Definition of luminous in US English:



  • 1Full of or shedding light; bright or shining, especially in the dark.

    ‘the luminous dial on his watch’
    ‘a luminous glow’
    figurative ‘her eyes were luminous with joy’
    • ‘Regulars are drawn to the minimalist style and trendy DJ music and we particularly liked the groovy light bulbs that give the bar counter a glorious luminous glow.’
    • ‘In the center of the field there glowed a luminous fairy circle, where a ring of small greenish gnomelike creatures danced and sang squeakily.’
    • ‘She reached out with her hand to touch the white, luminous object.’
    • ‘The surface material reflected the light and they became luminous.’
    • ‘Overhead, the eternal sky glowed with its luminous clouds.’
    • ‘A cheap, luminous dial or illuminated watch with large numbers is quite handy.’
    • ‘Dozens of people have repeatedly reported the presence of these odd luminous objects.’
    • ‘Its luminous, yet soothing lights shined in the dark murky skies like a beacon of heaven.’
    • ‘The dimly-lit interior is done up with turntables and the odd futuristic light sculpture, while the bar has a luminous glow that offsets the dim and sexy darkness to the rest of the space.’
    • ‘The luminous sun shone brightly over a small cottage in the middle of a long forest as it was setting down.’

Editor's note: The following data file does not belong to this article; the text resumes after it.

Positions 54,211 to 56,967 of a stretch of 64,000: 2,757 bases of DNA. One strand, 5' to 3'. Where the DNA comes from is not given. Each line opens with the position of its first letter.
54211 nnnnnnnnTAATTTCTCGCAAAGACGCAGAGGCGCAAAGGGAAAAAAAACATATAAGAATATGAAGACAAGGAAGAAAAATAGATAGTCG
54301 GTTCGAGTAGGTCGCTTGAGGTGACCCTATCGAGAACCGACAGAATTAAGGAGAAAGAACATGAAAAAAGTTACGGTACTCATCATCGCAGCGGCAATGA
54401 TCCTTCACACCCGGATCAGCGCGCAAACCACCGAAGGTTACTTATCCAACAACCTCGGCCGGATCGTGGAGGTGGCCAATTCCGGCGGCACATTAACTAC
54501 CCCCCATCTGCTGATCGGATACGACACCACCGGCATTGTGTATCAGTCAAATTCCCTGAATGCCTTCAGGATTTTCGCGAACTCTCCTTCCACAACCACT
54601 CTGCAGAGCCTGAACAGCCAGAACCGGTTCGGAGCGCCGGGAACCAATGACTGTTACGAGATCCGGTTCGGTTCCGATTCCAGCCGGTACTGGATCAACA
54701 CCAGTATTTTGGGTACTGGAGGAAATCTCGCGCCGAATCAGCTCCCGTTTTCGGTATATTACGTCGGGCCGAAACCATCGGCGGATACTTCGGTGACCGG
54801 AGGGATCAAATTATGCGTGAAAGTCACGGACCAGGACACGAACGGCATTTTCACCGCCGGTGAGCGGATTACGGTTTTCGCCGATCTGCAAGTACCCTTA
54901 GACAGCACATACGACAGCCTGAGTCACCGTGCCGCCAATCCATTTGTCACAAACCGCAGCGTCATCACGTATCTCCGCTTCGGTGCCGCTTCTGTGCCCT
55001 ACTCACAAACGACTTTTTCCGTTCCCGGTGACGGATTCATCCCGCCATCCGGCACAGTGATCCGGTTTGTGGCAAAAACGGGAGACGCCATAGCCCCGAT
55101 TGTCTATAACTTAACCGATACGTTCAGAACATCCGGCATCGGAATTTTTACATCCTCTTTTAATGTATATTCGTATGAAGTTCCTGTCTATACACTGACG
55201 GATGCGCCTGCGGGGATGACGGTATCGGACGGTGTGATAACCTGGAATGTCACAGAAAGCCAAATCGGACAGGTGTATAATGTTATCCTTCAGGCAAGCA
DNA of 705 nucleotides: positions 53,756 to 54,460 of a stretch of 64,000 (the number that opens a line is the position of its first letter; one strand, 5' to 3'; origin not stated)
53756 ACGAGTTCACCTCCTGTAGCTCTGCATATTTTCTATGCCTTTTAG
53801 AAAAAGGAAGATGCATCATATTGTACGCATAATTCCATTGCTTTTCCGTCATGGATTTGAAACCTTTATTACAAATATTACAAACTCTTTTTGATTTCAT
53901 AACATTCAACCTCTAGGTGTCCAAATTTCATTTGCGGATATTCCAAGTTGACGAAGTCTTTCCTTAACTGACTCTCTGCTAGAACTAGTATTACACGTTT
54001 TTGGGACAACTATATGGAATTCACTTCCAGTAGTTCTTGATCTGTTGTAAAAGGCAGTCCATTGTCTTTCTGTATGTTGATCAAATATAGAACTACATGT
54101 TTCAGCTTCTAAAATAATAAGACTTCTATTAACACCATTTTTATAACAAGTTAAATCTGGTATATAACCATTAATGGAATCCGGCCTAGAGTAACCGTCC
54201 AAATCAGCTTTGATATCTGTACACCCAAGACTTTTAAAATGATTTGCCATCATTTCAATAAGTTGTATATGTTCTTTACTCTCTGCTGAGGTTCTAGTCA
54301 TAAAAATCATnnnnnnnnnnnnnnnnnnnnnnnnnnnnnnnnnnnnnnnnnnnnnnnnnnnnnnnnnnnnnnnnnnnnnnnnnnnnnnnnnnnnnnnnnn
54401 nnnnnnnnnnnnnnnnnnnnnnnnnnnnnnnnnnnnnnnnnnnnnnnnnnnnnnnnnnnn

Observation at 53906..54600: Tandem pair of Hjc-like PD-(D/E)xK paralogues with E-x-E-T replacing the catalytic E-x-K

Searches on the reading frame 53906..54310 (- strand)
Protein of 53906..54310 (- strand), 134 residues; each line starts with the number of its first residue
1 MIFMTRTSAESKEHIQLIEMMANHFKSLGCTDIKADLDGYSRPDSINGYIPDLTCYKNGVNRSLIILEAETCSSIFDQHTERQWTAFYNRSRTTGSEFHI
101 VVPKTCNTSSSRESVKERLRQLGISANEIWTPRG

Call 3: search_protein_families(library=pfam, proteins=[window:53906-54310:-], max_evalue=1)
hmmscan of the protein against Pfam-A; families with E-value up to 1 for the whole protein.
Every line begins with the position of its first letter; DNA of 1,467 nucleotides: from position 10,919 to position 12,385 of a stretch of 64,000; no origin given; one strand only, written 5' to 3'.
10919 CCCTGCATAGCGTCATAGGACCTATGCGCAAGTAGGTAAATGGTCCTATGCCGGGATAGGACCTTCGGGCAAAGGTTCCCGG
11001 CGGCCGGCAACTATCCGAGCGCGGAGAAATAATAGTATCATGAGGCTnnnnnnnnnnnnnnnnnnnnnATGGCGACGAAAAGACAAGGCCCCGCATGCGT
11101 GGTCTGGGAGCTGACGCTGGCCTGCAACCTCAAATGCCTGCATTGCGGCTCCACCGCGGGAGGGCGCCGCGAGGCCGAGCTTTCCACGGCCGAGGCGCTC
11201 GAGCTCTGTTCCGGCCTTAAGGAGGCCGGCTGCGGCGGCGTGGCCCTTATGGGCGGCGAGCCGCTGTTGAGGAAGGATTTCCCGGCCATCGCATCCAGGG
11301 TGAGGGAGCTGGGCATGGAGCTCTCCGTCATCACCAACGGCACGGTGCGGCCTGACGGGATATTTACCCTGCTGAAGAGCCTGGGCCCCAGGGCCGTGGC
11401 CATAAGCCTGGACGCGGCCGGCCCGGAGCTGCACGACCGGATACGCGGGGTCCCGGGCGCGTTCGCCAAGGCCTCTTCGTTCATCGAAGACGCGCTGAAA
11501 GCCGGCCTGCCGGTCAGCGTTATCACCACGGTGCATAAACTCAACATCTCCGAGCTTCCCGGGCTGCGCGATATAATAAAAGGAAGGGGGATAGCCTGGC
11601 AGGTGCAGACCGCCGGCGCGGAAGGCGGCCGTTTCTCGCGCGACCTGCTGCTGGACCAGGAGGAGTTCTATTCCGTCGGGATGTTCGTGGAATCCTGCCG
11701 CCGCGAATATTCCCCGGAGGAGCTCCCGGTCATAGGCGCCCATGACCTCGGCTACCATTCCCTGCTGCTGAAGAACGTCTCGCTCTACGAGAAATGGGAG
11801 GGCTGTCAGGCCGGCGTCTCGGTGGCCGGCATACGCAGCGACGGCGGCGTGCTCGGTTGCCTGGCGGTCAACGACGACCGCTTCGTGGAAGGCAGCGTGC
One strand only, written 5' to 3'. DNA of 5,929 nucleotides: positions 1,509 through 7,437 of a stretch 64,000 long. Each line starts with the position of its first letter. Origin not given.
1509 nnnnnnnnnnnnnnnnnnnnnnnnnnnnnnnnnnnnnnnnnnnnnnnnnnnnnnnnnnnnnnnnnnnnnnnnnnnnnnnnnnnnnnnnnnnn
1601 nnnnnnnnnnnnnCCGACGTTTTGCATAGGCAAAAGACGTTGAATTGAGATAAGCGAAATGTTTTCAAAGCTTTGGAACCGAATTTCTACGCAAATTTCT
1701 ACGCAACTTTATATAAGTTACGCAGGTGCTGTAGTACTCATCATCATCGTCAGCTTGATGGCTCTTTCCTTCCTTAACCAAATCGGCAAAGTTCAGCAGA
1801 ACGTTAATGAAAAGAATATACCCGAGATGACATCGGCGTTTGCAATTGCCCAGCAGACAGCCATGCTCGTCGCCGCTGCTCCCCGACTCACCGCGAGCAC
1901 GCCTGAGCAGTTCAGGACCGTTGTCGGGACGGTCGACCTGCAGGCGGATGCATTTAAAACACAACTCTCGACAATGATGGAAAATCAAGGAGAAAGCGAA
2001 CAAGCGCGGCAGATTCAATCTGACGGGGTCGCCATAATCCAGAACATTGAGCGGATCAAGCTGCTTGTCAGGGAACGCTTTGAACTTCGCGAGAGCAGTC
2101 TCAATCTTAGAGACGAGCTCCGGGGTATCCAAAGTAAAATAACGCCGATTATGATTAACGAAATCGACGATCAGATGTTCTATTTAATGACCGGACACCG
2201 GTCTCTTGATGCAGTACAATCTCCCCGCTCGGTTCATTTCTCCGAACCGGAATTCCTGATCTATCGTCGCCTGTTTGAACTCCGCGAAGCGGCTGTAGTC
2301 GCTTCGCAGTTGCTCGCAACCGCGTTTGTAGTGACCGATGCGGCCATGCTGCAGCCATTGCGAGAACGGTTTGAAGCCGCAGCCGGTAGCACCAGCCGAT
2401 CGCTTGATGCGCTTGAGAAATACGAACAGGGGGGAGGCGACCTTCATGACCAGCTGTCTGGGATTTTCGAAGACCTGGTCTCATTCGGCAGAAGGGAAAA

• ‘At the end one sees brilliant light or a luminous figure.’
    • ‘The building was dark, the pews a deep red, and the stained glass windows luminous as the sun shined through them.’
    • ‘The moon was full, and gave off a luminous blue glow.’
    • ‘Her eyes seemed almost to be glowing red from the luminous flames.’
    • ‘My computer screen leaves a luminous blue glow over the dark room.’
    • ‘Set in a tightly wound labyrinth, this is where the film's insights about human endeavour are finally brought to light under a luminous moon.’
    • ‘But the image is luminous, like something radiant seen through the fog.’
    • ‘The sea rolls before us, luminous waves break on the shore, and the moon shines down white from a dark sky.’
    • ‘In its interaction with light, it heats up in a luminous glow, giving it life and vibrant personality.’
    • ‘In New York State luminous objects were seen hovering over 3 very significant locations.’
    shining, bright, brilliant, radiant, dazzling, glowing, gleaming, coruscating, scintillating, lustrous, luminescent, phosphorescent, incandescent
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    1. 1.1 (of a color) very bright; harsh to the eye.
      ‘he wore luminous green socks’
      • ‘Asiatic lilies make up for having little or no scent with the beauty of their huge upturned flowers in luminous colours.’
      • ‘It's impossible to see in reproduction, but the sides of this canvas have been painted luminous orange on the left and bottom and luminous green on the right and top.’
      • ‘The monochrome pieces are composed of layers that reveal luminous colours, while his use of oranges and yellows create some of the most evocative landscapes of Ireland in recent years.’
      • ‘Today, that destination is a world peopled with clowns, gymnasts, panthers, snakes, men and women, young and old, in brilliant reds and greens and luminous yellows.’